The Largest Explosion Witnessed by Mankind

July 17th, 1994; We witnessed the largest collision and explosion ever witnessed by mankind.

Imagine a rock the size of Mt Everest moving at 60 kilometres per second(Yes you read that right), whose impact caused an explosion of energy equivalent to 6,000,000 megatons of TNT(Yes, you read that right too), a fireball larger than our planet, and a temperature of 24000K. The scars to the planet's surface measured as much as 12,000 kilometres across.(Almost the equivalent of three Earths)

Comet Shoemaker–Levy 9 (D/1993 F2) was a comet that broke apart and collided with Jupiter in July 1994, providing the first direct observation of an extraterrestrial collision of Solar System objects. The colossal collision provided new insights about Jupiter and highlighted its role of being the vacuum cleaner/lifeguard protecting the inner Solar System...including us here on Earth!


Comet Shoemaker–Levy 9 was discovered by astronomers Carolyn and Eugene M. Shoemaker and David Levy and was located on the night of March 24, 1993, at the Schmidt telescope at the Palomar Observatory in California.

It was determined that the entire process began 20 – 30 years earlier when the comet was captured by the planet, and eventually due to Jupiter's gravitational forces, broke apart into a string of fragments.

Finally, on July 16, 1994, the first impact occurred at 20:13 UTC, when fragment A of the nucleus entered Jupiter's southern hemisphere at a speed of about 60 km/s. The ensuing fireball reached a peak temperature of 24,000 K, before expanding and cooling rapidly to about 1500 K after 40 s. The plume from the fireball quickly reached a height of over 3,000 km.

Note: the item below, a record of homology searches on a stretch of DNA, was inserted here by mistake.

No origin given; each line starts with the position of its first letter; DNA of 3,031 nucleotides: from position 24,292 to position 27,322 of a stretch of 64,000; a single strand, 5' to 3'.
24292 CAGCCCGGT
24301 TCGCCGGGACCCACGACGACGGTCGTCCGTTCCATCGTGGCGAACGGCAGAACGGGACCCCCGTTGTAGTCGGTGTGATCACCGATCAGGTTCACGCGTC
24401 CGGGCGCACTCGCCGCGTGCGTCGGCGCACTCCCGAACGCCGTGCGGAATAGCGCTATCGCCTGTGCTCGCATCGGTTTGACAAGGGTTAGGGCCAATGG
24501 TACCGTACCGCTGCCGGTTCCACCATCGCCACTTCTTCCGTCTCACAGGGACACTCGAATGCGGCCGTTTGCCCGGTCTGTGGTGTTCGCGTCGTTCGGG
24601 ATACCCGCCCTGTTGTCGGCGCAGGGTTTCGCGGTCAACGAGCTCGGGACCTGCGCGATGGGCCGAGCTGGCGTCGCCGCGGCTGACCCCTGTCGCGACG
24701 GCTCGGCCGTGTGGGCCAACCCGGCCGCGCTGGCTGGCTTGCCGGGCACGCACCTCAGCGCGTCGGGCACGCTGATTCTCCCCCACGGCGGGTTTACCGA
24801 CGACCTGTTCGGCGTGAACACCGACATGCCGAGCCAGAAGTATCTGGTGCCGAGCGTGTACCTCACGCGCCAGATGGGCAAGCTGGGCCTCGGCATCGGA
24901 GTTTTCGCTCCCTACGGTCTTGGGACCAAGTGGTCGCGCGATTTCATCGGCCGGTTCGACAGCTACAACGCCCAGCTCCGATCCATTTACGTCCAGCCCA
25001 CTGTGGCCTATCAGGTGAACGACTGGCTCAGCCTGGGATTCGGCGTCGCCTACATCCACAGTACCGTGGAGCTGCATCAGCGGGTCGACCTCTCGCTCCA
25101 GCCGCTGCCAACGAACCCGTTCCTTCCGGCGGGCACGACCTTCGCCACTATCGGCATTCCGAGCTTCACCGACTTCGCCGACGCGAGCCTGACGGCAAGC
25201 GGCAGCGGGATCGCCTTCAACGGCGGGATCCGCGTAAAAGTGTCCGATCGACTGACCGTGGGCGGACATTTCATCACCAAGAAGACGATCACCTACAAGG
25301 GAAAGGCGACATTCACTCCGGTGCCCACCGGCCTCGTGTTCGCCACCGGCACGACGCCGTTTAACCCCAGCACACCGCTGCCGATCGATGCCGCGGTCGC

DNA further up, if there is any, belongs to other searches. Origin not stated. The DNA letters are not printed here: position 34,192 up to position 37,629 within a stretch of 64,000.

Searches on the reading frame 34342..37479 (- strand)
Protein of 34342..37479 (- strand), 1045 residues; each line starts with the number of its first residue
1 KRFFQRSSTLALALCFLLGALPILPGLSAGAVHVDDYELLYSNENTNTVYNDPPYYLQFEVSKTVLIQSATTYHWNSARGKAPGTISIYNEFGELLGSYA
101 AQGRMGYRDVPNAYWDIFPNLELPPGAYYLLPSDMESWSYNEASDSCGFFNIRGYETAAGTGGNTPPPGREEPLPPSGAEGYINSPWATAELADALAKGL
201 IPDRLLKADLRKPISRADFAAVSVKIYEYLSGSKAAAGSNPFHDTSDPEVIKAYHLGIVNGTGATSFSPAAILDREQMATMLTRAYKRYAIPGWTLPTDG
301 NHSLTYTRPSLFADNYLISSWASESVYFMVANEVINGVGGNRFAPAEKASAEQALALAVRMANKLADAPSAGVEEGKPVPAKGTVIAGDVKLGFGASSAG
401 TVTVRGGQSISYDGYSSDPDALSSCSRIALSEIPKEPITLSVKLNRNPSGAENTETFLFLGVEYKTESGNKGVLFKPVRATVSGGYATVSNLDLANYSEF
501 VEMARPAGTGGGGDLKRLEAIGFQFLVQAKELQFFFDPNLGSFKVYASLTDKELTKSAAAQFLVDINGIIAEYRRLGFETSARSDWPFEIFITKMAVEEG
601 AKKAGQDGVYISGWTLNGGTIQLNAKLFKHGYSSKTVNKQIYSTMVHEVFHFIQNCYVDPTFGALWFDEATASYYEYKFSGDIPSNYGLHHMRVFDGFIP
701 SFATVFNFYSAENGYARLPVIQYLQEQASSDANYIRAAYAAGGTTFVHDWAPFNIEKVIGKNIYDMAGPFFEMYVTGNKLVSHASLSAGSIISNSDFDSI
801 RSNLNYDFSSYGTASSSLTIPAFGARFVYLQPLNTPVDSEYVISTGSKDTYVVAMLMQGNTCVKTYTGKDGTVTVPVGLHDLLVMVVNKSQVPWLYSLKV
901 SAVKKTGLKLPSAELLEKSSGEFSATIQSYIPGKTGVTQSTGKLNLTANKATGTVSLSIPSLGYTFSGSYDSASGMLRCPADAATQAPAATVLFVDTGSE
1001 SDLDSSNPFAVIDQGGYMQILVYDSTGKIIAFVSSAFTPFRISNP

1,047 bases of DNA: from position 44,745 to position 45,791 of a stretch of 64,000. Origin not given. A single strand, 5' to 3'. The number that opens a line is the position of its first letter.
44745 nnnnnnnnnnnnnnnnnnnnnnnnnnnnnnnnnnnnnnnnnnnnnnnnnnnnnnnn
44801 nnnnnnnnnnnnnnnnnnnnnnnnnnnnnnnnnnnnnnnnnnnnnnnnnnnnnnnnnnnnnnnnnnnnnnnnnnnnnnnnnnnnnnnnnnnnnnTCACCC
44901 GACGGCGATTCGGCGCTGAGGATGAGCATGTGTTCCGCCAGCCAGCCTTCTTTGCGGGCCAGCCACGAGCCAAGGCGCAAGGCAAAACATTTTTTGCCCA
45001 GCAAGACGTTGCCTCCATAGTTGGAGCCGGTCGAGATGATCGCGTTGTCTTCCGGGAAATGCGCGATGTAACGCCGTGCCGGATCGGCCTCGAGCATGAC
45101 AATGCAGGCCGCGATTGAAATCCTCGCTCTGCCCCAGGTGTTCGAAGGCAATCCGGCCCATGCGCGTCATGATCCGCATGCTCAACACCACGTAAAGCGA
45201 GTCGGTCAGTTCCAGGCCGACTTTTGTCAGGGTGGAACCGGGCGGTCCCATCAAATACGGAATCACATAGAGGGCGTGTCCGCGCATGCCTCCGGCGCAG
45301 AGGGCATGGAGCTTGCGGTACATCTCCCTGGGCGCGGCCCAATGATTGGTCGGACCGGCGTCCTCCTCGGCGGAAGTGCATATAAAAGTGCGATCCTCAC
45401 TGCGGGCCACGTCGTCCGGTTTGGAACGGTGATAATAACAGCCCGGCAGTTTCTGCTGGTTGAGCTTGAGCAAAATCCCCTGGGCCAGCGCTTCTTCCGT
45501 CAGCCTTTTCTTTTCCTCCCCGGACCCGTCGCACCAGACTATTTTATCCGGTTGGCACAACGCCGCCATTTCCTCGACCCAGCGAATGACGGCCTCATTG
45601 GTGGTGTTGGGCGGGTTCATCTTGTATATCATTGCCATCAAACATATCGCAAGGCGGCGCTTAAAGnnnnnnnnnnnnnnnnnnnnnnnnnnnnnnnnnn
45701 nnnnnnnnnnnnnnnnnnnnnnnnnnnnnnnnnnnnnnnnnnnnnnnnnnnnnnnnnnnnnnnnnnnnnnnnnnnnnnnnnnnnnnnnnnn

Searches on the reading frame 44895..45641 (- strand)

Observers soon saw a massive darkened spot after the first impact. The spot was visible even in very small telescopes and was about 3,700 miles (one Earth radius) across.

Over the next 6 days, 21 distinct impacts were observed, with the largest coming on July 18 at 07:33 UTC when fragment G struck Jupiter. This impact created a giant dark spot over 12,000 km across and was estimated to have released an energy equivalent to 6,000,000 megatons of TNT (600 times the world's nuclear arsenal).

Two impacts 12 hours apart on July 19 created impact marks of similar size to that caused by fragment G, and impacts continued until July 22, when fragment W struck the planet.


Enormous shock waves generated by the collisions swept across the planet at speeds of 450 m/s (1,476 ft/s) and were observed for over two hours after the largest impacts.

Jupiter in its true form, simply shook off the impacts, and it became nothing more than a blemish that faded in a few weeks. The only true long-term effect of the event is it allowed scientists a closer look at the chemical and physical composition of the Planets atmosphere, as well as its water content.

Finally, the massive impact event finally gave the Jovian planet the full credit it deserved in being the safety net for our little planet. The extinction of the dinosaurs at the end of the Cretaceous period is generally believed to have been caused by the Cretaceous–Paleogene impact event which created the Chicxulub crater, demonstrating that at any given moment, we are exposed to the threat of mass planetary-wide extinction, but thankfully due to our very big brother, we have lasted long enough to possibly, and hopefully take over as guardians of our own planet.

 

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